The report said the data breach affected 57 million people around the world – 50 million riders and seven million drivers – and that personal information of those affected was illegally accessed.
Personal Info Accessed
The personal info were names, email addresses and phone number of riders and drivers and about 600,000 driver’s license numbers.
Uber assured that Social Security numbers, credit card information, trip location details or other data were not stolen.
The company believes that the personal information of the riders and drivers were not leaked or used by the hackers, who were not named.
Bloomberg said Uber terminated its chief security officer, Joe Sullivan, and another officer, for concealing the hack.
The company also reportedly decided not to inform regulators about the hacking and instead paid the hackers $100,000 to delete the compromised personal info and to keep quiet about it.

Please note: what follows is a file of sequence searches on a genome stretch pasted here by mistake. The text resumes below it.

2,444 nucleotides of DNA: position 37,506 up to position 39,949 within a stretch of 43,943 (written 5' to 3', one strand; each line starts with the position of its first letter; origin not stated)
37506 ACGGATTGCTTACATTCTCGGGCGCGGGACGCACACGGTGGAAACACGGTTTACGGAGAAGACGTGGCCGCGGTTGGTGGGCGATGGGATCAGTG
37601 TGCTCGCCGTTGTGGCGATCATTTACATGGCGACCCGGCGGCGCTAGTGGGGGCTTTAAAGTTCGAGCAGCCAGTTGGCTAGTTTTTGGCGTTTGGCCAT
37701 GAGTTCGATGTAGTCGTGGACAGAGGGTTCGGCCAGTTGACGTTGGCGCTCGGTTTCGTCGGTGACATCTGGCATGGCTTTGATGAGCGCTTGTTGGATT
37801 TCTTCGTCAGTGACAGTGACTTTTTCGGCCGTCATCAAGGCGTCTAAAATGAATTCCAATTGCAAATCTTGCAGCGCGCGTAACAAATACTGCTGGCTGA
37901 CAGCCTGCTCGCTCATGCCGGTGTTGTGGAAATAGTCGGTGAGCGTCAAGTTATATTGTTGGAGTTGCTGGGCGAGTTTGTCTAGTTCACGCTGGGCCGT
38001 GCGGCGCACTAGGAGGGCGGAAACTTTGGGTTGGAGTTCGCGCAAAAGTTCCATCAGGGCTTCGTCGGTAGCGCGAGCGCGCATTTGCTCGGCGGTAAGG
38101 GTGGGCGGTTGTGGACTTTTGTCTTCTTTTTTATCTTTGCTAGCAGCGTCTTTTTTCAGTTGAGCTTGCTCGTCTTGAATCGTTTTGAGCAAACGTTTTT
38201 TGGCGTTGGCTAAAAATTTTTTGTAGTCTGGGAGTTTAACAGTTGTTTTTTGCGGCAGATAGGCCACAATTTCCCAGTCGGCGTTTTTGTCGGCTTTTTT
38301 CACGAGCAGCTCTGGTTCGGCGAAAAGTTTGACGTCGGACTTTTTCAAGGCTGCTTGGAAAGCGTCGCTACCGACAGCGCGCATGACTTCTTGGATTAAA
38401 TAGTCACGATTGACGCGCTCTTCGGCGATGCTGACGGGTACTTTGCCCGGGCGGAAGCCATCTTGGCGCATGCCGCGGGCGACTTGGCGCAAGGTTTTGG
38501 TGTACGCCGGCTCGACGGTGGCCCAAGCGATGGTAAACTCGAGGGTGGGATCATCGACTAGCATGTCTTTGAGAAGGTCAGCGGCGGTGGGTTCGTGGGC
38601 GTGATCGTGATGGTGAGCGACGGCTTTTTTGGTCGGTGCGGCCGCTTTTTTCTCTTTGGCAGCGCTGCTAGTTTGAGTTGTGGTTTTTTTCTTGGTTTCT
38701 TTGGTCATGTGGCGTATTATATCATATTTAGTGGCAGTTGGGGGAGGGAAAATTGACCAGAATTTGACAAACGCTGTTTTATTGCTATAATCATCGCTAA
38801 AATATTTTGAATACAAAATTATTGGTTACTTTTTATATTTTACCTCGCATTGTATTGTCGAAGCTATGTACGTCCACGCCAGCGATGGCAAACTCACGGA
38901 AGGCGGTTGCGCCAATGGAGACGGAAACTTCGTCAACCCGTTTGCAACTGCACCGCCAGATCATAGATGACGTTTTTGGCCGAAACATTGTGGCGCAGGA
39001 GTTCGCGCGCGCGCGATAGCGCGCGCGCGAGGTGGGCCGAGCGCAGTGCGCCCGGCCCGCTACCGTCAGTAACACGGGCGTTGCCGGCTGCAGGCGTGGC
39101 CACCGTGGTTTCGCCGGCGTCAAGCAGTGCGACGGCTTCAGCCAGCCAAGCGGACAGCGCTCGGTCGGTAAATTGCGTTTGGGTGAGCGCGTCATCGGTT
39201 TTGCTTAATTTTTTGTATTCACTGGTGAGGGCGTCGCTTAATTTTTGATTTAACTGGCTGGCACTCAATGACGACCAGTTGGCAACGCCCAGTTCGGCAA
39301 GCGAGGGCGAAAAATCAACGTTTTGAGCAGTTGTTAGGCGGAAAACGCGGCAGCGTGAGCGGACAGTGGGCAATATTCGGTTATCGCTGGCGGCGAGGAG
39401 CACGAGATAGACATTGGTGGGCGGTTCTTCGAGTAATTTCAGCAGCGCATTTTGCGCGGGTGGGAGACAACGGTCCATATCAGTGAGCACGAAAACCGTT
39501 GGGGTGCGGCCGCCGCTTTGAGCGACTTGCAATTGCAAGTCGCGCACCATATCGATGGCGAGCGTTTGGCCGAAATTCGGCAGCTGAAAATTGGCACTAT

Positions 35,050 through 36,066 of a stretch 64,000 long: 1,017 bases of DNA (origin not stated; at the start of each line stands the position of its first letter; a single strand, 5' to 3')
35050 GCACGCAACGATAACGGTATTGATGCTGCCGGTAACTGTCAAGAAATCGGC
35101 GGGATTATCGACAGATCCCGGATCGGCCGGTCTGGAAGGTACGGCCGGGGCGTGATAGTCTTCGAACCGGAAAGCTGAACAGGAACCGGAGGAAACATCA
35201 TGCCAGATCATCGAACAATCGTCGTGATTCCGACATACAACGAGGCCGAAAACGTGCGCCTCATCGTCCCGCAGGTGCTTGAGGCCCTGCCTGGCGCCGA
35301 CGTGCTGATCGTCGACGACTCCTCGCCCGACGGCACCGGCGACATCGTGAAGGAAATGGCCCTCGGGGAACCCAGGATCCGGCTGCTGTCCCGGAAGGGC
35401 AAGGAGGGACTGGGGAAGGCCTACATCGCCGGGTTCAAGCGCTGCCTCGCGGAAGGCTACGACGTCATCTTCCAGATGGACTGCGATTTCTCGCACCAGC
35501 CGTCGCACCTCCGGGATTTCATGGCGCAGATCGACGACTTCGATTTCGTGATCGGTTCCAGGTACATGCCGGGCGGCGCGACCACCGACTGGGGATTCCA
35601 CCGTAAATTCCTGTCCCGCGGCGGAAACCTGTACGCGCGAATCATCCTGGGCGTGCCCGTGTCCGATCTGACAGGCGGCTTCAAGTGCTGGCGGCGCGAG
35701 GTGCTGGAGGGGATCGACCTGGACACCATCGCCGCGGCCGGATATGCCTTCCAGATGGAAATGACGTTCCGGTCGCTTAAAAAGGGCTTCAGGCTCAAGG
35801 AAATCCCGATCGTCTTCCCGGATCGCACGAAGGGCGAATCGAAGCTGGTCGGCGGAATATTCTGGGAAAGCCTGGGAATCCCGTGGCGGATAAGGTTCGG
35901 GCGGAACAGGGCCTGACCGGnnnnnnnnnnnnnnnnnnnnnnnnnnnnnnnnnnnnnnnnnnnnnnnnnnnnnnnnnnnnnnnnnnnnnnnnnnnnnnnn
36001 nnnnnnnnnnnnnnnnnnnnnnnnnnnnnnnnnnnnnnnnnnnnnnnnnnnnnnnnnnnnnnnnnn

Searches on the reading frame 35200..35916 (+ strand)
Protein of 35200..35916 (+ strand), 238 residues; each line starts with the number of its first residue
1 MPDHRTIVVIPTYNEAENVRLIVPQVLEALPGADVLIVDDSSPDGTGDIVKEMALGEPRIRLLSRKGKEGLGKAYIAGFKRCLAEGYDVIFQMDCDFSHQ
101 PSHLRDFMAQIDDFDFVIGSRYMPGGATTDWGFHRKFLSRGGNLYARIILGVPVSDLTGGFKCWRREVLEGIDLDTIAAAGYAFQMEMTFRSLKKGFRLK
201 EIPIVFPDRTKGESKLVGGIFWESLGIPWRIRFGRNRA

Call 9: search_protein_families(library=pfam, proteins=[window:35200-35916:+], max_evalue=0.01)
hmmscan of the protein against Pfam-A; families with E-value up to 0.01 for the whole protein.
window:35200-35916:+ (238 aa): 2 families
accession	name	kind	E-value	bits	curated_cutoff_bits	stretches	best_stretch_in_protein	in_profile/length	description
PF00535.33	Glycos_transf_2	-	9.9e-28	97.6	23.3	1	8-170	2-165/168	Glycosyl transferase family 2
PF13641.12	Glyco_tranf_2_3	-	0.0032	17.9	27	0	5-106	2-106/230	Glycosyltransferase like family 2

Uber CEO Statement
Uber CEO Dara Khosrowshahi said in an emailed statement to Bloomberg: “None of this should have happened, and I will not make excuses for it.”
“We are changing the way we do business,” added Khosrowshahi, who took over as chief executive officer in September.
The hacking incident happened while Travis Kalanick was at the helm of Uber. The hack was discovered by the company a month after it occurred.
Following Uber’s revelation, governments worldwide are launching investigations into Uber’s response to the hack.
Meanwhile, the hacking incident comes just as Uber is set to enter into a deal with Japanese investor Softbank.
The hacking incident could thwart the transaction, reports said.
Uber concealed a hack in late 2016 that affected millions of riders and drivers worldwide, and foreign governments are launching inquiries into the incident and how Uber responded.
What are your thoughts on the matter? Share them by commenting below.